Bobby Schuller: I began to ruminate on this creed that says, “I’m not what I do. I’m not what I have. I’m not what people say about me. I’m the beloved of God.” It was funny how just believing that and training the unconscious part of my mind through spiritual disciplines to trust in that changed my behavior, my feelings, my sleep, my marriage, my parenting more than any other discipline ever in my life, including reading my Bible, which is … I’m a Bible preacher. I love the Bible. It was so important to me to learn to ingrain that into my DNA, and it made all the difference.
Carmen LaBerge: Okay, so give that to people again.
Bobby Schuller: The creed is … The full creed says, “I’m not what I do. I’m not what I have. I’m not what people say about me. I am the beloved of God. It’s who I am. No one can take it from me. I don’t have to hurry. I don’t have to worry. I can trust my Friend, Jesus, and share His love with the world.” This long creed, you know, and it’s on the back of the book. We actually say it in our church every Sunday. We say it on The Hour of Power, and I introduced this creed to everyone. We started getting letters and pillows. People were making crafts. There’s so many people, who have said, “My kids’ lives were changed,” because they were getting bullied in high school.
Bobby Schuller: It’s just amazing, so that’s why I put it into this book. I really wanted people to see that this idea is scriptural, that the one thing that makes Christianity different than every other religion on earth is that we’re loved as sinners, that we belong to God when we’re fallen, that it’s not our works that get us to Heaven. It’s not our good looks. It’s not being famous, and that nobody wants us to go to Heaven more than God does. He just loves us and adores us and cares for us.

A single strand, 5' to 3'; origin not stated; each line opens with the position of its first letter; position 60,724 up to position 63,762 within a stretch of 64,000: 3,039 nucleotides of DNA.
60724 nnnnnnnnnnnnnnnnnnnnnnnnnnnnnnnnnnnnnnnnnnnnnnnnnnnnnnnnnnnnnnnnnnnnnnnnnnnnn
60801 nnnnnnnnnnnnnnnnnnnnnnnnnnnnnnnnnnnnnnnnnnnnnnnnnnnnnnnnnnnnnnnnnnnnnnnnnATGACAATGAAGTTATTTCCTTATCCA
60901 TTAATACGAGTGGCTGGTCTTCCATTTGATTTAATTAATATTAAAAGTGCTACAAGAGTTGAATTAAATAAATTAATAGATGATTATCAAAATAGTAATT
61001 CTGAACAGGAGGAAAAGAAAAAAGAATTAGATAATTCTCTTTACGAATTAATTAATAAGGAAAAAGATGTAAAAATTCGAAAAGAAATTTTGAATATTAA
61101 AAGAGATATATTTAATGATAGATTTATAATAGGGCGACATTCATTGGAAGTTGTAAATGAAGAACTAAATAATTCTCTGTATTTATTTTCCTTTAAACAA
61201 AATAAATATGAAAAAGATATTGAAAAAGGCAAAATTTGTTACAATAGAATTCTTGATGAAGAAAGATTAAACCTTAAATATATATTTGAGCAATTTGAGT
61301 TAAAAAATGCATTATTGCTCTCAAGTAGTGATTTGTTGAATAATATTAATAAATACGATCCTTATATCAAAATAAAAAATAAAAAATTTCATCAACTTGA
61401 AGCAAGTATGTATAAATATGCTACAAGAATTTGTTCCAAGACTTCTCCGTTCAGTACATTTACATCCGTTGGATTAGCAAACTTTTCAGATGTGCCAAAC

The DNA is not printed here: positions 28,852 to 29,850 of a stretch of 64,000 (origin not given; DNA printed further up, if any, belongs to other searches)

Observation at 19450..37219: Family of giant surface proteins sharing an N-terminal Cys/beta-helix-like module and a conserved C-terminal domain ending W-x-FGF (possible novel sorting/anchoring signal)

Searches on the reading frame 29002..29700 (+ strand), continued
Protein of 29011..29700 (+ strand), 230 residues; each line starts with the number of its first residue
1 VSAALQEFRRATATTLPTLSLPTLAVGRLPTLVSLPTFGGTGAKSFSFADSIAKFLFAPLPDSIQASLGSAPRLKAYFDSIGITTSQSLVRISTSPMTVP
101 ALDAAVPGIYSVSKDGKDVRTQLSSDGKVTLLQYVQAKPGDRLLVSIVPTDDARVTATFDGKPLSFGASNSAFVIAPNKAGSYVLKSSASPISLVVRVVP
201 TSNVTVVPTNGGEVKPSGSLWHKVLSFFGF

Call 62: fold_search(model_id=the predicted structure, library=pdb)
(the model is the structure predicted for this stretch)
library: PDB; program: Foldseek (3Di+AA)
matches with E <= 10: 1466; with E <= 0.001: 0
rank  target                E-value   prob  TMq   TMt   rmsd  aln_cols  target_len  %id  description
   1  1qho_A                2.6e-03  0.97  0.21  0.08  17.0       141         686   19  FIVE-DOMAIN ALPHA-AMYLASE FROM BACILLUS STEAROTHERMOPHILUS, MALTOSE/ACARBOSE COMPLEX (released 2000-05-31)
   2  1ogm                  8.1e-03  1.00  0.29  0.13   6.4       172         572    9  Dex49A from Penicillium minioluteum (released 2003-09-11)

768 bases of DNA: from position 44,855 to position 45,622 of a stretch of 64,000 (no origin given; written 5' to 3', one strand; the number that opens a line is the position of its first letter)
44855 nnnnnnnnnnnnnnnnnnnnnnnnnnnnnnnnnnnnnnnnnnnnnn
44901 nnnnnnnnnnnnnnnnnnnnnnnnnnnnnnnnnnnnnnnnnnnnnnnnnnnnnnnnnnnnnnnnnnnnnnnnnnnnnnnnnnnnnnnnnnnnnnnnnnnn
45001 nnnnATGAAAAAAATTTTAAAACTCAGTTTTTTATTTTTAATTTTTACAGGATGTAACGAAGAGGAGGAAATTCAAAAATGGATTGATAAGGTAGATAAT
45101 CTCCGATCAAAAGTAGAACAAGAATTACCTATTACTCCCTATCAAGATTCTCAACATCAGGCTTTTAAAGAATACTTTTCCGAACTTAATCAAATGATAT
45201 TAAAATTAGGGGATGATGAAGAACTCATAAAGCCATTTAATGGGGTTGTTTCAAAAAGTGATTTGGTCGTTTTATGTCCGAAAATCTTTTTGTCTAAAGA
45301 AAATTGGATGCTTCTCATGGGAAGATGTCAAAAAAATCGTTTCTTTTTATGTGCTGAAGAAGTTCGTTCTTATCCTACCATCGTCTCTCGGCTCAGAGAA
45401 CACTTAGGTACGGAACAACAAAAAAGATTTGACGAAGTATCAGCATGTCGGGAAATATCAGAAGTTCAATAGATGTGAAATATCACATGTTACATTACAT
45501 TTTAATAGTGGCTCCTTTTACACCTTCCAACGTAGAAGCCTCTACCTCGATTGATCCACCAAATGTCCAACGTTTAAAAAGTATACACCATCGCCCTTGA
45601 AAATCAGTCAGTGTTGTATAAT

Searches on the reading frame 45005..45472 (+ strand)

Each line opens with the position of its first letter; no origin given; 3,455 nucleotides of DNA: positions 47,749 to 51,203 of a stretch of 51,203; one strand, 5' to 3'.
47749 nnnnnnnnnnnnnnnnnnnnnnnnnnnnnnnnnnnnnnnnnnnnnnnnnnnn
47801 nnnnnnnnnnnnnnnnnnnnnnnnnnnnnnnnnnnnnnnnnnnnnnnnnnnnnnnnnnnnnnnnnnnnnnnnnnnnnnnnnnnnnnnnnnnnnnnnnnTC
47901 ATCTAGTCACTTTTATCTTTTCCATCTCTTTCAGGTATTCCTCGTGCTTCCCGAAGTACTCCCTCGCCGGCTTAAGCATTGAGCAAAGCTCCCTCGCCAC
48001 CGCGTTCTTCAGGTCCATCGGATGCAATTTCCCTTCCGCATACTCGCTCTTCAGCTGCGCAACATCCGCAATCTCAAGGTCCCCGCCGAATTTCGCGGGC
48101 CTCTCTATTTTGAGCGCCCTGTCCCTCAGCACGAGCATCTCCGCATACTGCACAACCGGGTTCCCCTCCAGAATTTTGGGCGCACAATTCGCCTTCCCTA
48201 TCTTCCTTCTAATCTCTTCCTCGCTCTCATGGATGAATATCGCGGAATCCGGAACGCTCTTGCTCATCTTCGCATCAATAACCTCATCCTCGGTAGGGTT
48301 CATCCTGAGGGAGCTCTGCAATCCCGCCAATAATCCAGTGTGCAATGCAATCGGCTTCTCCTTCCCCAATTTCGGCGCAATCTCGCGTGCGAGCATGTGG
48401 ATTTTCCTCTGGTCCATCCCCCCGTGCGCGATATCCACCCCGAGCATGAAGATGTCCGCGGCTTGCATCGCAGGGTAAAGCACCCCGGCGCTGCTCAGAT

Bobby Schuller: We think, “Oh, God’s mad at me, and God’s angry at me. God’s ashamed of me. God’s embarrassed. I’m a disappointment.” God doesn’t think any of those things. The Bible says the enemy, the devil, is the accuser of the brethren, and the Holy Spirit is the Comforter. So many people just need to receive this word from the Lord that you are loved just as you are, not as you should be.
Carmen LaBerge: Mm, I love that. That actually reminds me of an experience I had when I was in high school. My Young Life Leader wrote on a little … she would probably … Her name was Kathy Connor. She would probably never remember this, but she wrote on a little index card that I then, very obediently, tucked into my Bible. In college, it was a little bit of a lifeline for me, again, because people around you are not always affirming, and we’re not always affirmed in the grades that we get, and we’re not … I mean, on and on and on.
Carmen LaBerge: This card fell out of my Bible one day, and it just said, “You are not a human doing. You are a human being. As a human being, you belong to God and you are beloved of God.” That “be” language … I just think that it’s so powerful for people.
Bobby Schuller: Totally. It’s like when you think about how we do ministry in church, it’s reflective that we don’t truly believe that God loves us just as we are, because think about what would happen if an alcoholic came into church, and think about what happens when an alcoholic goes to Alcoholics Anonymous. In Alcoholics Anonymous, they stand up and they say, “Hi, my name is Bobby. I’m an alcoholic.”